MSU western equestrian club rider qualifies for national horse show competition
BOZEMAN – A Montana State University freshman skilled in the art and grace of reining horses has landed a spot to compete at the national level in western horseback riding – the first time in the university’s history.
Elizabeth Jones, from St. Paul, Minnesota, will represent the MSU Intercollegiate Horse Show Association Equestrian Team in May in Harrisburg, Pennsylvania, at the national IHSA competition, where universities from all over the country send western and English riders to compete.
The IHSA is a national organization that allows collegiate riders of all skill levels to compete individually and as teams in equestrian competitions. According to the organization, the IHSA was founded on the principle that any college student should be able to participate in horse shows, regardless of financial status or riding ability. The IHSA hosts regional and national competitions throughout the year and provides horses to riders who don’t own their own horse.
At MSU, the IHSA club team includes about 40 riders divided into two teams: a western team, which uses a traditional western saddle; and an English team, which uses an English saddle. Each team has a student captain.
Jones will be competing at the IHSA national competition as a western rider in reining, a genre of riding originating from cutting and working cattle herds. Reining competitions show off the skills necessary for a working cow horse. The rider employs little or no contact with the horse and instead, uses her seat, reins, weight and leg muscles to give aids to the horse and guide it through a precise pattern of circles, spins and stops.
“You want it to look like you’re in control and you want the horse to be responsive to everything you ask of it, which takes a lot of discipline, strength and practice,” said Jones, who grew up around a horse farm in Minnesota where her grandparents bred horses specifically for reining. “It tests your ability to guide a horse through a precise, clean pattern while moving at a fast pace.”
Jones took first place at the IHSA semifinals competition in western reining in March hosted by Alfred University in New York. Before that, she also won first place at the regional competition in reining in Billings hosted by Rocky Mountain College.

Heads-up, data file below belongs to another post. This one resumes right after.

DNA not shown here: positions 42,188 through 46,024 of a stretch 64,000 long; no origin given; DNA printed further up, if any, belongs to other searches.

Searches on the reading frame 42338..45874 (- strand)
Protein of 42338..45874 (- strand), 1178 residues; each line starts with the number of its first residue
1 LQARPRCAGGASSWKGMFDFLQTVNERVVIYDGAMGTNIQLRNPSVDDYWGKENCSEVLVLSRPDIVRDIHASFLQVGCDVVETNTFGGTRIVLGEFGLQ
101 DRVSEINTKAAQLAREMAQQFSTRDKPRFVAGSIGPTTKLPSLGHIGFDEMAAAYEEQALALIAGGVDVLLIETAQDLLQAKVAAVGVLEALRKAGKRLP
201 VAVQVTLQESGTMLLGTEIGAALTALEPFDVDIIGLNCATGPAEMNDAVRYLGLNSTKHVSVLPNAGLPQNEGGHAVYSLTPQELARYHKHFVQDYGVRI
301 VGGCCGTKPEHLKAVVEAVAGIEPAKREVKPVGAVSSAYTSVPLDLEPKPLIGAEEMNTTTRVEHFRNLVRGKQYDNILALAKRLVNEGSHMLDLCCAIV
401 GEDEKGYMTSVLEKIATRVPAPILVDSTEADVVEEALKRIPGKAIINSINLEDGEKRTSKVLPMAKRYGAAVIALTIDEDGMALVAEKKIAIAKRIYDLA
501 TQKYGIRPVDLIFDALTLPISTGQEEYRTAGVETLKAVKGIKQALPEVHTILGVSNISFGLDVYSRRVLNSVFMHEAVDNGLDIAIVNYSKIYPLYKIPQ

Using only one hand to guide the horse will add a new challenge at the national competition because riding with two hands is allowed in regional and semifinal competitions, Jones said.
Wearing her lucky shirt that the self-described “incredibly superstitious” Jones says she wears for every horse show, she’ll rely on her focus and team’s support to get her through the national competition she described as a “huge honor as a freshman to be able to compete.”
Jones, who had to sell her own horse before attending college, said the fact that MSU even had an IHSA team swayed her to become a Bobcat.
“The availability to ride horses at MSU and the opportunity to still compete was huge for me,” Jones said. “It’s been a really great experience being a part of a team and community, and it’s something I hope I can continue to develop and grow in.”
Amy Desjardins, MSU’s IHSA western team captain and senior from Prineville, Oregon, said part of the challenge of IHSA includes developing the horsemanship skills to be able to ride any horse.
“Because most of us don’t own our own horses, we’re riding horses that we don’t know and aren’t familiar with at competitions, so it forces you to get outside of your comfort zone and rely on riding components that help you handle a lot of different horses.”
Throughout the year, Desjardins said MSU’s ISHA teams operate on a shoestring budget, often pooling money for car rentals to travel to competitions. In February, the English team borrowed a bus from MSU’s baseball and lacrosse clubs — only to have it break down outside of Miles City on their way back from a regional competition in Minnesota during a winter cold snap.
Despite financial hardship, Desjardins said the last few years have been particularly great for MSU’s ISHA teams.
“This last year was record-breaking for us,” Desjardins said. “We had three riders qualify for regionals and two qualify for semifinals, so we’re just really excited our riders get to represent MSU at the national level and (that we are) able to grow the IHSA chapter here.”
Desjardins said the biggest challenges of the MSU IHSA teams are financial support and community support in finding area horses that are bred for equestrian horsemanship for IHSA team members to practice with.
MSU IHSA western team members that qualified for regionals were McKenna Anders, a sophomore from Lake Oswego, Oregon, and Jones. Western team members that qualified for semifinals were: Kayla Ballweg, a sophomore from Verona, Wisconsin; Kelli Nicholson, a sophomore from Bend, Oregon, and Leah Wimmer, a freshman from Saint Cloud, Minnesota. English team members that qualified for regionals were: Nicole Bodnar, a senior from Encinitas, California, who is English team captain and Emily Cesnar, a sophomore from Crystal Lake, Illinois. Cesnar won first place in English regionals held in Crookston, Minnesota, and also qualified for English zones (semifinals) held April 9 in Springfield, Missouri, where she placed fifth. The top two English zones riders move on to nationals.
Start a dialogue, stay on topic and be civil.
If you don't follow the rules, your comment may be deleted.
User Legend: Moderator Trusted User
Honoring a long legacy of ranching, Miller Land & Livestock is the 2021 AQHA Best Remuda winner. Since 1992, the American Quarter Horse Association has honored the contributions ranch horses have made to the heritage…